Derby has just under 2000 premises that serve food and due to an increase in injuries to members of the public as a result of unexpected or undeclared allergens in food, a focused project was set up by the Trading Standards team decided to study the level of allergen management compliance in the City. The project was designed to target the most relevant traders to use resources effectively.

Research showed that the licensed premise trade in general had not received regular visits from Trading Standards Officers for a number of years as this type of premises is not considered high risk.

Initially, the team wrote to 52 premises overdue for an inspection offering guidance on their responsibilities as a retailer of food and intoxicating liquor.  This letter was accompanied by a number of CTSI (Chartered Trading Standards Institute) advice leaflets.

This was followed by a physical visit by Trading Standards officers to 36 premises to audit their systems in particular the legislation involved in managing food allergens and retailing intoxicating liquor.

Each premise was audited against a pre-determined set of criteria in order to achieve consistency across the visits that were undertaken by a number of different officers with the aim of ensuring that correct allergen information is available to consumers and that businesses appreciate the importance of allergens in food and the potential impacts of getting it wrong.

In addition all other traditional trading standards compliance issues were checked e.g. weights and measures, spirit drink authenticity.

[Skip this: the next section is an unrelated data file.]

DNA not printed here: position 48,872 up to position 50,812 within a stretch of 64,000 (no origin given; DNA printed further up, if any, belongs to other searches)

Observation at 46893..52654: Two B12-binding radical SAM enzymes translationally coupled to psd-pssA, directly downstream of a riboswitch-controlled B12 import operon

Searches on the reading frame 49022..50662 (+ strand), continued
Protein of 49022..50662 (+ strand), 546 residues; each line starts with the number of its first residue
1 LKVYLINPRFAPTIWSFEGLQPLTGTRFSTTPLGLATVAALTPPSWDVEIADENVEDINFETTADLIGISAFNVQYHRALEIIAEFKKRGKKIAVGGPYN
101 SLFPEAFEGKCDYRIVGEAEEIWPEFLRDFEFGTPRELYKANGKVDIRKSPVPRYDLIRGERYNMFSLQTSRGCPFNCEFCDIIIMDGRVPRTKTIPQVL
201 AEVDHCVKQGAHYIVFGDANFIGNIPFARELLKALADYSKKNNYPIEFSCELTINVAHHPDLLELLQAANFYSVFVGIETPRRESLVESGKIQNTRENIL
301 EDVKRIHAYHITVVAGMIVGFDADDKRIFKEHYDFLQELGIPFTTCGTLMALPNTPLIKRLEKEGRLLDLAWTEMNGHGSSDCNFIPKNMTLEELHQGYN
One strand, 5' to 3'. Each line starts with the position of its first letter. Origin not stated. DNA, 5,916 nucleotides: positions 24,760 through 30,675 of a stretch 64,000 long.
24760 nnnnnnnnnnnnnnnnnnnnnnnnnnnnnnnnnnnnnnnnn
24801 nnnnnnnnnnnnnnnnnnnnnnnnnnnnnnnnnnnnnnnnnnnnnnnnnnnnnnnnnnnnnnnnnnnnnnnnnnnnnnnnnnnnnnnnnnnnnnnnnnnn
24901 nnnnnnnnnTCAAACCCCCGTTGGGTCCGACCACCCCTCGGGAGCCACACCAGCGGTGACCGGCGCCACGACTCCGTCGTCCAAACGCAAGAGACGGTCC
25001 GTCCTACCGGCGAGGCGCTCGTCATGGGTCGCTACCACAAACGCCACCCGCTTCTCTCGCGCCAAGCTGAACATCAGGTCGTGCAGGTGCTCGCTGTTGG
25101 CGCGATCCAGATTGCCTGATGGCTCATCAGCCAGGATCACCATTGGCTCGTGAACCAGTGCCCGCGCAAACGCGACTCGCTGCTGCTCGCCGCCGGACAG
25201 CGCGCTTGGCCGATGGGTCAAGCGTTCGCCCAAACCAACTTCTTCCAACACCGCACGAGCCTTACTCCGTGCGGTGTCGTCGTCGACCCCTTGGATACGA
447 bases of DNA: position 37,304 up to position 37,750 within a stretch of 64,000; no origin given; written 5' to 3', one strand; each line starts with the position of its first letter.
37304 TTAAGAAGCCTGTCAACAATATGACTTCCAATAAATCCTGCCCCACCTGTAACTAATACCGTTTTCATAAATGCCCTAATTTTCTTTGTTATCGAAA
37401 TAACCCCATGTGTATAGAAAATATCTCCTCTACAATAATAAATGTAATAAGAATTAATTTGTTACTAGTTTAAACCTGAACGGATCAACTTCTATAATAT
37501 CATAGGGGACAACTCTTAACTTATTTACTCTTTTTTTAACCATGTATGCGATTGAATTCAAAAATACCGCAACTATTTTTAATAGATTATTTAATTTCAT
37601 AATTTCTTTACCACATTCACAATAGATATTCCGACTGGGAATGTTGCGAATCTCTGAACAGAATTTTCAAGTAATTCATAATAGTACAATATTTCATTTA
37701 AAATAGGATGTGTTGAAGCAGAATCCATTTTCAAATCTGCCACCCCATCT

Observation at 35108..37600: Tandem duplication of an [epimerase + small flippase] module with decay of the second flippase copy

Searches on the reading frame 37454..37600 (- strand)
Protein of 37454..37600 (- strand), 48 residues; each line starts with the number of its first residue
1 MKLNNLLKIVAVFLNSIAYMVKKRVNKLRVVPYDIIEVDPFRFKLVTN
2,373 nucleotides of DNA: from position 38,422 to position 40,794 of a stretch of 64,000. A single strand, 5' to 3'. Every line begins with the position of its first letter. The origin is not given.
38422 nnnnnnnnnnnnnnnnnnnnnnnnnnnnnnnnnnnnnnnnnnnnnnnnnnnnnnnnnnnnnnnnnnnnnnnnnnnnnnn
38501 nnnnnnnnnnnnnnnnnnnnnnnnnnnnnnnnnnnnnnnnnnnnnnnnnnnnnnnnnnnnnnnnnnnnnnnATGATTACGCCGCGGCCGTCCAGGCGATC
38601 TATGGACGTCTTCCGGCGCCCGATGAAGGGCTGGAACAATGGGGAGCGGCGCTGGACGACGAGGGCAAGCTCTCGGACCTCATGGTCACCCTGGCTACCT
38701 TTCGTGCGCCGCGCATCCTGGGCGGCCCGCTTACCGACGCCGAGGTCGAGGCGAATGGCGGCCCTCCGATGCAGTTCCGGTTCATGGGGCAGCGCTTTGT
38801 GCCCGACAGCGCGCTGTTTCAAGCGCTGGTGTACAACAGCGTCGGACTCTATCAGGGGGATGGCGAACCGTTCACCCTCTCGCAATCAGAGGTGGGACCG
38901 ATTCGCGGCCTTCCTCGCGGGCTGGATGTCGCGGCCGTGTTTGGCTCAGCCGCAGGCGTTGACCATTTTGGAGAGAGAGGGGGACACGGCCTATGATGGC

The project has highlighted that the level of allergen management across this sector was poor and less than half of the premises inspected had a complete, robust and up to date allergen management system in place.

Issues of non-compliance were raised, advice and guidance provided and action plans were agreed and followed up.  In particular, one pub chain that was not declaring nuts in food items served on its breakfast buffet has undertaken an urgent national review, one chain that was advertising frozen pizzas as ‘homemade’ have changed this description and another pub chain that was ‘over-declaring’ allergens, i.e. describing food items as containing allergens that were not actually present in the food, have also undertaken a national review of their systems to remedy this issue.

Cllr Jonathan Smale, Cabinet Member for Communities, Neighbourhoods and Streetpride said:

This has been a really positive exercise and we’ve seen some really good results. It’s so important that traders implement the necessary allergen management to protect the health of their customers.”